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Posted: 10/27/2010 5:47:08 PM EDT
October 31, 2010 - Readings and Commentary



First Reading:
Wisdom 11: 22-12, 2


22Though many are strong, you alone always overcome. And who will withstand the strength of your arm?
23 For, like a tiny grain on a scale, just so is the world before you, and like a drop dew before dawn, which descends upon the earth.
24 But you are merciful to all, because you can do all, and you dismiss the sins of man because of repentance.
25 For you love all things that are, and you hate nothing of the things you have made; for you would not have created or established anything that you hated.
26 For how could anything endure, except by your will? Or what, having been called by you not to exist, would be preserved?
27 Yet you spare all things, because they are yours, O Lord, who loves souls.
1 O how good and gracious, Lord, is your spirit in all things!
2 Therefore, those who wander afield, you correct, and, as to those who sin, you counsel them and admonish them, so that, having abandoned malice, they may believe in you, O Lord.

Second Reading:
2 Thessalonians 1: 11-2:2


11 Because of this, too, we pray always for you, so that our God may make you worthy of his calling and may complete every act of his goodness, as well as his work of faith in virtue,
12 in order that the name of our Lord Jesus may be glorified in you, and you in him, in accord with the grace of our God and of the Lord Jesus Christ.
1 But we ask you, brothers, concerning the advent of our Lord Jesus Christ and of our gathering to him,
2 that you not be readily disturbed or terrified in your minds, by any spirit, or word, or epistle, supposedly sent from us, claiming that the day of the Lord is close by.

Gospel:
Luke 19: 1-10


1 And having entered, he walked through Jericho.
2 And behold, there was a man named Zacchaeus. And he was the leader of the tax collectors, and he was wealthy.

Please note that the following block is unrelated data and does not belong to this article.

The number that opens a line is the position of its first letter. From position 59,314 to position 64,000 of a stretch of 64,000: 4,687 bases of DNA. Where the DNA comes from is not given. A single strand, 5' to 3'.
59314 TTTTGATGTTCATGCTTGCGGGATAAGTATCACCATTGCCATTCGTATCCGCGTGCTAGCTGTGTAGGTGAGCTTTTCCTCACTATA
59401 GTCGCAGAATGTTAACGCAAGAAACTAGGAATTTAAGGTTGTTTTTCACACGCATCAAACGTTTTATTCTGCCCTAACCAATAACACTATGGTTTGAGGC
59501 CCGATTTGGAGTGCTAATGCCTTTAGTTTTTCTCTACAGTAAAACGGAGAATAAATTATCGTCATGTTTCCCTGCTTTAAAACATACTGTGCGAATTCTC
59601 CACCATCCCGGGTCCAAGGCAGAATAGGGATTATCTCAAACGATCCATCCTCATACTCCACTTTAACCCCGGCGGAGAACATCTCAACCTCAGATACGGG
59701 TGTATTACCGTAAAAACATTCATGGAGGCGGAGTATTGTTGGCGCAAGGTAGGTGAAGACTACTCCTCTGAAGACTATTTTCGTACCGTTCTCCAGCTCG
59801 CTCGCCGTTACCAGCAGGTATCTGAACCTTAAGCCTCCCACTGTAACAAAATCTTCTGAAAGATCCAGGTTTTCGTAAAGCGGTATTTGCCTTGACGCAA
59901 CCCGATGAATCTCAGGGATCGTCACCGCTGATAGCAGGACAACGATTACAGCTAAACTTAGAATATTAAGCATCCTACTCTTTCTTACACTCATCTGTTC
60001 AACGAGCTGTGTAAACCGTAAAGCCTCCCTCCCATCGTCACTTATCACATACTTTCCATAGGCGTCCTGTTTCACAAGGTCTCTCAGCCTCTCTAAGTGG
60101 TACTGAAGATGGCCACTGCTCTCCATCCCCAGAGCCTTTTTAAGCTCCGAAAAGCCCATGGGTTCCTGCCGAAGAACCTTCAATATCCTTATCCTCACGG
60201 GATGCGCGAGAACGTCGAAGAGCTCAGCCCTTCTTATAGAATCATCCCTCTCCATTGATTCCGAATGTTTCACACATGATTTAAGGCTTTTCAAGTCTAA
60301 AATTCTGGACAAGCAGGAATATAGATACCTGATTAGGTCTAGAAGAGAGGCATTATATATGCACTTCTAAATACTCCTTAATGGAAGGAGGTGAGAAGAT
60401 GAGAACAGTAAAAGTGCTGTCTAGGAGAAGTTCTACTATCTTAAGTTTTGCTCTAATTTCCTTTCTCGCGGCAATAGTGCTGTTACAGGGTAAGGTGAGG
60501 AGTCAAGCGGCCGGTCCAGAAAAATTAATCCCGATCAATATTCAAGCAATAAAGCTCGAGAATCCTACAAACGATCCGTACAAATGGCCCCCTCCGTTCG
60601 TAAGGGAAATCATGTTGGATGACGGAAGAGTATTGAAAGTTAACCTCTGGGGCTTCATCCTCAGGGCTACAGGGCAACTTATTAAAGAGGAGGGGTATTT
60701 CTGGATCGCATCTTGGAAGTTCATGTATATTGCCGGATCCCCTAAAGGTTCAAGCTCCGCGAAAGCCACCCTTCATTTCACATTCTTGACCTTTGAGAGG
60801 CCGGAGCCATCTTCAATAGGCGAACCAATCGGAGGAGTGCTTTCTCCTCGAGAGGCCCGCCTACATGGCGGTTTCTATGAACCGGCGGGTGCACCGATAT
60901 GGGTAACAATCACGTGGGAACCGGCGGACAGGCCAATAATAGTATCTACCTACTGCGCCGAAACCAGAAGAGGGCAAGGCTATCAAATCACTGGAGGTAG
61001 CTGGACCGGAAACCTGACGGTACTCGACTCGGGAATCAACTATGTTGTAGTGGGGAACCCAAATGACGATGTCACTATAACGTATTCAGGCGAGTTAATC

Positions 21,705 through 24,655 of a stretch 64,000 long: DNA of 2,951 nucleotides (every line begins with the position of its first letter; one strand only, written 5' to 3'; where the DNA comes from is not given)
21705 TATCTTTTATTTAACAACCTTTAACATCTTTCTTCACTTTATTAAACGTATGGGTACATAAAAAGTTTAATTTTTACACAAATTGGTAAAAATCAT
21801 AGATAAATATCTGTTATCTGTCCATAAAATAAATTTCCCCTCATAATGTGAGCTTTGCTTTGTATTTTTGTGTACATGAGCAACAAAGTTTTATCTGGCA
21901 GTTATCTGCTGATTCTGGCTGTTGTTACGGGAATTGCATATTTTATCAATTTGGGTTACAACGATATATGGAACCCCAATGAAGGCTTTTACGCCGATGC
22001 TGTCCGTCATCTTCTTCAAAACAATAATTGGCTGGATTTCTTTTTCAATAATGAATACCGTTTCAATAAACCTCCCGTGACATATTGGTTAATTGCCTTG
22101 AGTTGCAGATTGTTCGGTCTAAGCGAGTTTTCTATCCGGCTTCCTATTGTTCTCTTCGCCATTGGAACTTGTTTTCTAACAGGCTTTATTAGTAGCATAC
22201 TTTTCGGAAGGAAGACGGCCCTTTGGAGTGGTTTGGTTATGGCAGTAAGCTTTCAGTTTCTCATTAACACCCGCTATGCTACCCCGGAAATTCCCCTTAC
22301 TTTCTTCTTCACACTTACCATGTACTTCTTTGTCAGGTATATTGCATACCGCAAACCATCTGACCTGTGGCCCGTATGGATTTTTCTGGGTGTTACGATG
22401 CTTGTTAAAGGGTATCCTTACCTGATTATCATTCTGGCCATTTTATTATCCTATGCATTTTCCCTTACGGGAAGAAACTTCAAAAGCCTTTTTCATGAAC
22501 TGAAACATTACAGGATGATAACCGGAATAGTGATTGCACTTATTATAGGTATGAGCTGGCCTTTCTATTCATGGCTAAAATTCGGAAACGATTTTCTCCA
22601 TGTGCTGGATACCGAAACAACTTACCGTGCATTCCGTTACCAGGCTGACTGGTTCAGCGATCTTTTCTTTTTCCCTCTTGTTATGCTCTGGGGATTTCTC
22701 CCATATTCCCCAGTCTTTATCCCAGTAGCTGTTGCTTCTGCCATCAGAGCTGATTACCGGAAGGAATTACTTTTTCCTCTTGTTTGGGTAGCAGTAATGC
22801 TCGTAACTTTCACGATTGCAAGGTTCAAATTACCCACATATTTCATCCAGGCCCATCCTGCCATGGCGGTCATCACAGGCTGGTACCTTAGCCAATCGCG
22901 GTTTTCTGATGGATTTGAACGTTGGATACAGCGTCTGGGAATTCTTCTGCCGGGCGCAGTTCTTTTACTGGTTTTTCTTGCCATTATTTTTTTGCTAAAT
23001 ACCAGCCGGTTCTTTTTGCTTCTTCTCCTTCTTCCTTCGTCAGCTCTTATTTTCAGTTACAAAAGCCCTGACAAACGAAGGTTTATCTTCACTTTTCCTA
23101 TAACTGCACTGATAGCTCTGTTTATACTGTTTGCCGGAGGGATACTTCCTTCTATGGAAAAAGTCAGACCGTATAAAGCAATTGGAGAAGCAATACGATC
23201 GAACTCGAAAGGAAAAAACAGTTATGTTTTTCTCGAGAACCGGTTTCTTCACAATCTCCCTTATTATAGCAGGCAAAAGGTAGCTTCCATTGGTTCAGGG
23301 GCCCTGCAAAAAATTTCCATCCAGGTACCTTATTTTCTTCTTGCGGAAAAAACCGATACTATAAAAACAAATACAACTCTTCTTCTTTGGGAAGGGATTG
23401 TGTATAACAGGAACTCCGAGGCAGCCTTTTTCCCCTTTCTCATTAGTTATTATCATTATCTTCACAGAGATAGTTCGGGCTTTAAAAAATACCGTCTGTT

3 And he sought to see Jesus, to see who he was. But he was unable to do so, because of the crowd, for he was small in stature.
4 And running ahead, he climbed up a sycamore tree, so that he might see him. For he was to pass near there.
5 And when he had arrived at the place, Jesus looked up and saw him, and he said to him: “Zacchaeus, hurry down. For today, I should lodge in your house.”
6 And hurrying, he came down, and he received him joyfully.
7 And when they all saw this, they murmured, saying that he had turned aside to a sinful man.
8 But Zacchaeus, standing still, said to the Lord: “Behold, Lord, one half of my goods I give to the poor. And if I have cheated anyone in any matter, I will repay him fourfold.”
9 Jesus said to him: “Today, salvation has come to this house; because of this, he too is a son of Abraham.
10 For the Son of man has come to seek and to save what had been lost.”

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Study Page

Overview of the Gospel:

* In this Sunday’s Gospel reading, Jesus is passing through the town of Jericho as he makes his final journey to Jerusalem. As he does, a chief tax collector, Zacchaeus, clamors to have a look at him, even to the point of climbing a tree.

* As we saw last week, the Jews of that time and place regarded tax collectors as sinners and traitors. Zacchaeus himself acknowledges that he has led a sinful life (verse 8). Jesus, however, calls Zacchaeus by name, and asks that he be invited home to dine with him—that very evening. The response of Zacchaeus is immediate and joyful (verse 6).

* As usual, Jesus scandalizes the Pharisees by the company he keeps and they begin to murmur against him (verse 7; Matthew 9:10-13)). Zacchaeus defends himself (to the Lord, not to those who were grumbling) and pledges restitution over and above the requirements of the Jewish Law (Exodus 21:37—22:1-3; Numbers 5:5-7).